House Speaker John Boehner (R-OH) failure to get enough votes yesterday from the Republican caucus to pass the deficit reduction/debt ceiling legislation he drafted has the federal budgeting world scrambling today for new options.
With only four days left before the August 2 date on which the Treasury says the federal government will begin to turn into a fiscal and financial pumpkin, two options that up to now were said must not be spoken — the Lord Voldemorts of the budget — are starting to be discussed very openly.
The first would be a decision by Boehner to work with House Minority Leader Nancy Pelosi (D-CA) and Minority Whip Steny Hoyer (D-MD) to come up with a bill that 100 or so Democrats will support. They’ll need that many because any bill that attracts Democratic votes will mean that Boehner will lose more Republicans than the 25 or so that yesterday reportedly could not be moved to vote for the bill.
It would also mean, however, that Boehner would be completely isolated from the GOP tea party wing and most or all of his 87 first-termers. These Republican House members distrusted Boehner before; working will Democrats — what they consider collaborating with the enemy — will push them over the edge. If Boehner worked with Democrats to get this bill passed he likely will have to collaborate with them on every other major policy initiative the House considers the rest of this session because the tea partiers may refuse to join with him on general principles. Boehner would also probably be challenged in a primary for the 2012 election and, if he isn’t deposed as speaker before then, almost certainly would be challenged for the GOP party leadership slot after the next election.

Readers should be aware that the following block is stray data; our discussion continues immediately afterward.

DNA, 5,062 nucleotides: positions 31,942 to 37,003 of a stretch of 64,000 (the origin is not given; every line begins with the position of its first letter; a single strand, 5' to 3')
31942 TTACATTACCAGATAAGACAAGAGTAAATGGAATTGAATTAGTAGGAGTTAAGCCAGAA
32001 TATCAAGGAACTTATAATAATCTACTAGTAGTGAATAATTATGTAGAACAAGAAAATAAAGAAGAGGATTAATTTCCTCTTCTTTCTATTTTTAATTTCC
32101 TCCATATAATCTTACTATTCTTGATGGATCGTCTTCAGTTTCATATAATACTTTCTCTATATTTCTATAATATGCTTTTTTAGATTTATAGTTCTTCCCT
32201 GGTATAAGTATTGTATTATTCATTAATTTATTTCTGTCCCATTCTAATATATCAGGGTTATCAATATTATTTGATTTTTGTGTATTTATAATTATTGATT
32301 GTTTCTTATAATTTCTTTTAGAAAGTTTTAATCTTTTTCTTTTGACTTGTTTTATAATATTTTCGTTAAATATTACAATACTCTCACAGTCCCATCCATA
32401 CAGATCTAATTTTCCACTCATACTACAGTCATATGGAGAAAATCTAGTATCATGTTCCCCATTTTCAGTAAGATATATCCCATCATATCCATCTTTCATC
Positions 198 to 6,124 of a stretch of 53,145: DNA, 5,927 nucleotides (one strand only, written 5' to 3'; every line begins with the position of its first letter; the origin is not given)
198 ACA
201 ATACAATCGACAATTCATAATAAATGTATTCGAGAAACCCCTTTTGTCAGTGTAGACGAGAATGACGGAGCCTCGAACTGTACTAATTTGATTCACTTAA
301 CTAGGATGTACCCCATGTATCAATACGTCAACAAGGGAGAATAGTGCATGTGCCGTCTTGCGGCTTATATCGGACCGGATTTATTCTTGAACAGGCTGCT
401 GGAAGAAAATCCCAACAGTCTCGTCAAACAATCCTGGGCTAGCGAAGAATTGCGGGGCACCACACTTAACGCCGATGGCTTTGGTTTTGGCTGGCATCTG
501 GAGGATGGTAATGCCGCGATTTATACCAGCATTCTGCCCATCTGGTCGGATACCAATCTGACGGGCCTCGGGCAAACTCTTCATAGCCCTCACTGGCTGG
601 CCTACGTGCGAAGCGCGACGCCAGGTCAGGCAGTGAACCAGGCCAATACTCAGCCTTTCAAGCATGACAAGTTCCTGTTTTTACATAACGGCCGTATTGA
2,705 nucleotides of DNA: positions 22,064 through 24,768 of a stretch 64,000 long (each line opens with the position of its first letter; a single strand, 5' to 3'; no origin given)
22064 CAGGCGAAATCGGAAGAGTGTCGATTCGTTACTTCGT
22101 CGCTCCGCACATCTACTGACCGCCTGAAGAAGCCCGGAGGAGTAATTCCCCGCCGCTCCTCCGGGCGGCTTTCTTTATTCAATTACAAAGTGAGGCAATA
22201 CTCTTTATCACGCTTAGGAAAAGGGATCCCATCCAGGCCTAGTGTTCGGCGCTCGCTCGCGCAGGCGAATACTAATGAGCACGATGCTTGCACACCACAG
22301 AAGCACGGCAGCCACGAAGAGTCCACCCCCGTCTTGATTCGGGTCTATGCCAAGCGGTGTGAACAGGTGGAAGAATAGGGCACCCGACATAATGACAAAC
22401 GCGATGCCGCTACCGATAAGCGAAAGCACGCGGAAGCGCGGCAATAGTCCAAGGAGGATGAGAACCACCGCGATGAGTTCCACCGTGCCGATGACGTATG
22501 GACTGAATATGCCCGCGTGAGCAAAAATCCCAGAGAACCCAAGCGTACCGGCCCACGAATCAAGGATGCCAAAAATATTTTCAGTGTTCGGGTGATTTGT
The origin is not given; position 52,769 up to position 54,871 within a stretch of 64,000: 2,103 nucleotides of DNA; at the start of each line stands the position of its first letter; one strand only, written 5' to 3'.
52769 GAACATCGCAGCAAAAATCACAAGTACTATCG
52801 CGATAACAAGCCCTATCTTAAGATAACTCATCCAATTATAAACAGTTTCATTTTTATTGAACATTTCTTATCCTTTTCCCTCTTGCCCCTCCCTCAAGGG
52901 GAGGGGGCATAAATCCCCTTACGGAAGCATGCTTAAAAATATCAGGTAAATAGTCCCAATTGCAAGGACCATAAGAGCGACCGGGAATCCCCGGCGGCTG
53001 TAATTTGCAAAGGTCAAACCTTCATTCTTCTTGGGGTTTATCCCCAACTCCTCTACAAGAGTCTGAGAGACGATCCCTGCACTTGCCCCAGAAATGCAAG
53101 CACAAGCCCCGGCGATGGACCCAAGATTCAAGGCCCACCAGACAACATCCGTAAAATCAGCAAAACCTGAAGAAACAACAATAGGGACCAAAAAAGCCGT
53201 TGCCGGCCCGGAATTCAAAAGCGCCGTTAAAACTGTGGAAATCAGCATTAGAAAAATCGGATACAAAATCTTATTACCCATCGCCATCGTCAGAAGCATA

The second would be a decision by the White House to go it alone, that is, for the president to claim the unilateral authority to deal with the situation if Congress is unable or unwilling to do so. The president would rely on Section 4 of the the 14th amendment to the U.S. Constitution or any other theory he wants to do this, but it essentially would have him ordering the Treasury secretary to borrow to protect the economy, the federal government’s credit, etc. even if Congress doesn’t raise the debt ceiling.
Like the Lord Voldemort option facing Boehner, this one would come at significant personal political peril to Obama. There almost certainly would be a number of attempts to use the courts to stop the president’s actions. More important, however, there also would be the strong possibility of impeachment proceedings beginning in the House against both the Treasury secretary (assuming he carries out the president’s orders) and the president himself.
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